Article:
Kristen Boyles, Staff Attorney, Earthjustice: “The point of going through all that process is—not just doing it to do it—you’re doing it to get the information. What are the impacts of an oil export terminal on our coasts? What would be the risks of a spill? Or air pollution, or any sort of train accident? ... A week later, Shell pulled its permit and said it wasn’t going forward with the project.
What’s at Stake
The conservation groups are filing the appeal because of significant risks and impacts to people, water, and wildlife.
An ongoing chain of oil train explosions has revealed the extreme volatility of the Bakken crude and the dangers of transporting the oil by rail.
Earthjustice is representing state and local conservation groups in an appeal of Skagit County’s decision to allow a proposed Shell Puget Sound Refinery crude-by-rail facility to move forward without requiring a full and transparent environmental review.
Shell has proposed a facility that would receive one unit train of crude oil per day, with each unit train consisting of four locomotives and approximately 102 crude oil tank cars. Nearby refineries have built similar facilities; however, those refineries began their projects before an ongoing chain of oil train explosions revealed the extreme volatility of the Bakken crude. The July 6, 2013 oil train explosion in Lac-Megantic, Quebec, one of the first disasters in the chain, killed 47 people and destroyed roughly half of the Lac-Megantic’s downtown.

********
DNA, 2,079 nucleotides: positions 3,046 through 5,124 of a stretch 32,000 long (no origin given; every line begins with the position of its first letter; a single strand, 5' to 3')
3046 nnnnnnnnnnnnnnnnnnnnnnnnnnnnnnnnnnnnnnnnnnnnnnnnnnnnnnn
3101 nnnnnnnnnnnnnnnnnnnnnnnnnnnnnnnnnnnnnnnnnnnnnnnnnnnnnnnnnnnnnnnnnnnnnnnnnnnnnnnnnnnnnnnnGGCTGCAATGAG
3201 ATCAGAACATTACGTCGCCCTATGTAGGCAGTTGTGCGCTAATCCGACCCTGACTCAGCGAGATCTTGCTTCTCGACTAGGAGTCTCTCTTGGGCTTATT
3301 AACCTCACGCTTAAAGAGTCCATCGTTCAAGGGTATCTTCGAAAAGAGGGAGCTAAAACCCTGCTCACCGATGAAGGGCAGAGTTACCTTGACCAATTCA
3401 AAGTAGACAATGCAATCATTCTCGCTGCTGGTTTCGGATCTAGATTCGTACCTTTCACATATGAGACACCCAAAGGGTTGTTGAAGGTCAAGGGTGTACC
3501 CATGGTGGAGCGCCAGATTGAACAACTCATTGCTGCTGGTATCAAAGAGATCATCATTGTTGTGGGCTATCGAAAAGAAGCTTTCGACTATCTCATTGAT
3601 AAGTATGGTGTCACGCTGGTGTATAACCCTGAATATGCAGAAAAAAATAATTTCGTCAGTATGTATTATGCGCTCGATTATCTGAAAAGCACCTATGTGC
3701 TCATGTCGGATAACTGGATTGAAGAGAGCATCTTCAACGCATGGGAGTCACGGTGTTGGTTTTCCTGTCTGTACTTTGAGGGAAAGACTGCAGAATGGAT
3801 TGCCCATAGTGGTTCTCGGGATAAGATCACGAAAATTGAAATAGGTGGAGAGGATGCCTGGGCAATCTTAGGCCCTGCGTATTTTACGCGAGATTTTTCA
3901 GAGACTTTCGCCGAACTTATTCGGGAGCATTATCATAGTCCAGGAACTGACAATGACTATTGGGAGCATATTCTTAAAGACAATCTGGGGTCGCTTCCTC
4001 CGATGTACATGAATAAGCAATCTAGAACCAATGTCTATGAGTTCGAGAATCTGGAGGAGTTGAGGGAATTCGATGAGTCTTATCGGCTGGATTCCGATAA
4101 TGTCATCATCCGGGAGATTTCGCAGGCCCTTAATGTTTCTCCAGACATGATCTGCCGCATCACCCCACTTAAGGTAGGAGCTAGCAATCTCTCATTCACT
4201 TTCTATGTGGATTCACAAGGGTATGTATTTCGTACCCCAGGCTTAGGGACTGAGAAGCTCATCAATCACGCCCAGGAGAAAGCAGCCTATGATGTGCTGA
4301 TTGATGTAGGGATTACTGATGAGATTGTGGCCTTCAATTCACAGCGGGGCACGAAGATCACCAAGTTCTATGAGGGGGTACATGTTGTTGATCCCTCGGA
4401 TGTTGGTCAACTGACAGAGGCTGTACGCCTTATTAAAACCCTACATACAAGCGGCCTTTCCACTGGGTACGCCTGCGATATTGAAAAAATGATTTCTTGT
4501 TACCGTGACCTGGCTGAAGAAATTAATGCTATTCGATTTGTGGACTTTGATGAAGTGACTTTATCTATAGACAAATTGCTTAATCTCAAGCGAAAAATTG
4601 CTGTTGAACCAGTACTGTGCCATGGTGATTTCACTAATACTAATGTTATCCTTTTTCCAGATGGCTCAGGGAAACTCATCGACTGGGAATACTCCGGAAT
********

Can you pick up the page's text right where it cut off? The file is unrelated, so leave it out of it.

In Skagit County, the oil trains pass right through the downtowns of Burlington, Conway, and Mount Vernon. The oil trains also cross the old Burlington/Mount Vernon bridge spanning the Skagit River immediately above the Anacortes Water Treatment Plant and the old swing bridge spanning the Swinomish Channel directly adjacent to the Padilla Bay National Estuarine Research Reserve.
Extensive crude-by-rail oil transport systems have increased dramatically in recent years. In 2008, only 9,500 tank cars transported crude nationally, as compared to over 400,000 tank cars in 2013, an increase of over 4000%.
The conservation groups, including RE Sources for Sustainable Communities, FRIENDS of the San Juans, ForestEthics, Washington Environmental Council, Friends of the Earth, and Evergreen Islands, are filing the appeal because of significant risks and impacts to people, water, and wildlife, and are demanding a full environmental review. They are also demanding that Shell be prevented from using any rail facility as a way to ship crude over marine waters.